Japanese leaflet holders ‘rejected’ for photos of their wedding by US Army

Japanese leaflets were left at the doorstep of Japanese soldiers during the American invasion of Japan in December 1941 and were used to sell souvenirs to American troops.

Japanese soldiers were given leaflets by American soldiers that described their military duties and the Allied victory. 

The Japanese soldiers received leaflets by mail and they wrote down their names, addresses, dates and telephone numbers.

The soldiers were also given photographs of their wives and children.

The leaflets were intended to sell as souvenirs.

Japanese military authorities rejected the leaflets and sent them back.

The leaflet collectors were given a second chance to collect their war souvenirs and they have been collecting for more than 50 years.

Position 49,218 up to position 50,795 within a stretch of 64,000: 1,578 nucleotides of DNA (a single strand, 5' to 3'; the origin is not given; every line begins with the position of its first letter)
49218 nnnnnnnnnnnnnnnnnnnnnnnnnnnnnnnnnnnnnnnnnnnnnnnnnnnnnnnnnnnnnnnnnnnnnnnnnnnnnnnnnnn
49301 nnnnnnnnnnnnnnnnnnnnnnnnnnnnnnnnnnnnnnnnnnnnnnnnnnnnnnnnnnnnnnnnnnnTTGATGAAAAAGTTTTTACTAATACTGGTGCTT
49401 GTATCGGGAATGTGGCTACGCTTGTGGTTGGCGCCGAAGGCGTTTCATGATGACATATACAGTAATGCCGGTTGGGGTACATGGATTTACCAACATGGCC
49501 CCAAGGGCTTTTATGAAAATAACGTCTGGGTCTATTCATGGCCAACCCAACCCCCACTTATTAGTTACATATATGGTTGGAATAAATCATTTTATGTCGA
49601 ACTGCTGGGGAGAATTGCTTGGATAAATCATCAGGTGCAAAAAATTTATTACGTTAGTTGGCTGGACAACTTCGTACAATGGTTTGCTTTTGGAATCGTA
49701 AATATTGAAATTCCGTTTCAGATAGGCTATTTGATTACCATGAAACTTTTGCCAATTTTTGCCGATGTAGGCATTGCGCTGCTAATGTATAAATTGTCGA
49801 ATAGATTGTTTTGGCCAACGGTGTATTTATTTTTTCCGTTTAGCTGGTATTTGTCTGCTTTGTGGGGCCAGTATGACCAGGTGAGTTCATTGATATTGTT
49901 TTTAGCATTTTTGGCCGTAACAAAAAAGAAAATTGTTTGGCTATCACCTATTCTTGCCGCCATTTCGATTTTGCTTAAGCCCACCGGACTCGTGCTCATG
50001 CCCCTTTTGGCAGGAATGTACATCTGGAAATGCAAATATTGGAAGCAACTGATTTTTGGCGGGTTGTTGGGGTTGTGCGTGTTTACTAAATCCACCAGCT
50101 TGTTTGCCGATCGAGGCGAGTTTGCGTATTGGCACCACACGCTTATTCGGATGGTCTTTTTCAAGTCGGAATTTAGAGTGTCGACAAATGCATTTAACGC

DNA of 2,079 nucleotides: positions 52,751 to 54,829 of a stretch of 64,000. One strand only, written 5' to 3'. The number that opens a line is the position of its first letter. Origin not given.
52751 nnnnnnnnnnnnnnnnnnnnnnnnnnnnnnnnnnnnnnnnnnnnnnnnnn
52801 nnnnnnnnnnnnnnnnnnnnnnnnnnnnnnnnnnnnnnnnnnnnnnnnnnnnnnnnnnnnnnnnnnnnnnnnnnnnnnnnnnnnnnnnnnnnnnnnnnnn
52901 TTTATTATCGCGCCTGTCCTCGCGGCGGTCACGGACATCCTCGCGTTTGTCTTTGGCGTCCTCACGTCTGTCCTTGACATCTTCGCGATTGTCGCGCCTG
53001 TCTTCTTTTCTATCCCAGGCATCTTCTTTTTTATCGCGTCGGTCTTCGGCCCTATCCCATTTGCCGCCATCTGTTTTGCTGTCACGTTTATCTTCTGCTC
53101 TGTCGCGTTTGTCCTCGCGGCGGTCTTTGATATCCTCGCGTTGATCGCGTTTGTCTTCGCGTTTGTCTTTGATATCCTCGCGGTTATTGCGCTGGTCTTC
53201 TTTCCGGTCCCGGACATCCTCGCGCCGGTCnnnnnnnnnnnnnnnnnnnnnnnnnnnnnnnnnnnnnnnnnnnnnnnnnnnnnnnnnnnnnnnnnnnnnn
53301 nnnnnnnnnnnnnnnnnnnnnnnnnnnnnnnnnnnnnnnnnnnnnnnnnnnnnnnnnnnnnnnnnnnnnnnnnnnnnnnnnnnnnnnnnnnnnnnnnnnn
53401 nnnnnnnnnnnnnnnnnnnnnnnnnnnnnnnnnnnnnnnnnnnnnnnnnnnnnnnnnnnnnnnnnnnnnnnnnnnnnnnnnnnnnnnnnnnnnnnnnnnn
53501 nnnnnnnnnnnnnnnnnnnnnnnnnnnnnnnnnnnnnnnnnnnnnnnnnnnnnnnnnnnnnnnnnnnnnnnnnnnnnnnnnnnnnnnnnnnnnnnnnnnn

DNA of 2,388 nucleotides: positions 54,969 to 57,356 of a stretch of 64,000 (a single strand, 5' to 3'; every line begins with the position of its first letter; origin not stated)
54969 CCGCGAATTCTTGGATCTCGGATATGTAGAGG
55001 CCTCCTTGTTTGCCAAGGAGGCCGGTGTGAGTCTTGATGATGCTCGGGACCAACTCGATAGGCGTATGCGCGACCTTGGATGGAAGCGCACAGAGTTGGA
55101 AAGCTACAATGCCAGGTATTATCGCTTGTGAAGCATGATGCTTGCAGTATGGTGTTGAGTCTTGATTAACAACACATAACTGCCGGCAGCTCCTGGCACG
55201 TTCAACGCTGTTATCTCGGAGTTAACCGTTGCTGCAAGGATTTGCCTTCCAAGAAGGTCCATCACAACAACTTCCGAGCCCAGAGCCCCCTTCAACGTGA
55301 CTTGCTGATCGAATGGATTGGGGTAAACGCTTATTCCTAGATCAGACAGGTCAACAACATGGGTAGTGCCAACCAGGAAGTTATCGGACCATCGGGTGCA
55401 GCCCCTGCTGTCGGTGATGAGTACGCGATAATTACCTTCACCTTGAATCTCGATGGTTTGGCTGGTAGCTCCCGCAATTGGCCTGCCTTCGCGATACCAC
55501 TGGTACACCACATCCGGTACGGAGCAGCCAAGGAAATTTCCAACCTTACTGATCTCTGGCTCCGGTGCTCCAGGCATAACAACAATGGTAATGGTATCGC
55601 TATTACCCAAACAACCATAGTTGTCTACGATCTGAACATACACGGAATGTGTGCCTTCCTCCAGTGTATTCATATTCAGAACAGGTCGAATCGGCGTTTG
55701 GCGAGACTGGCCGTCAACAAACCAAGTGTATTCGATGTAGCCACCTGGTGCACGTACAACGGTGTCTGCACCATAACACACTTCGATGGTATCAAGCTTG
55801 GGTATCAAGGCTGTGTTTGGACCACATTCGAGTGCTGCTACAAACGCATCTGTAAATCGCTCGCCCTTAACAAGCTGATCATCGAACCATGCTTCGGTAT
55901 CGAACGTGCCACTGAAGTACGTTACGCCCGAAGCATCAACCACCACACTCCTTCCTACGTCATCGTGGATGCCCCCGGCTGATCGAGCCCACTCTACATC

Now a group of Japanese war veterans is planning to put up the war souvenir posters at the ceremony. 

 They have been trying to make it to the ceremony for decades but the Japanese military refused to allow them to put their war medals and medals of other countries on the posters.

The group has started a petition that aims to bring about a change in the Japanese government’s attitude towards war souveniers. 

“We want to be able to see their names on the poster and they want to have the privilege of being able to put that on their walls,” said Saitou Yoshizaki, the group’s leader. 

Yoshizaki said the group is willing to put posters up in their own homes if the government allows them to do so.

“We are not asking for money, we are just asking for the government to be more accommodating and help us out in this matter,” he said. 

Japanese War Veterans Association president Hiroshi Shimizu said he was surprised that the Japanese authorities did not allow the group to put the war medals on the leaflets. 

They are planning to take the posters to the upcoming ceremony in Hiroshima on January 8. 

Source: Associated Press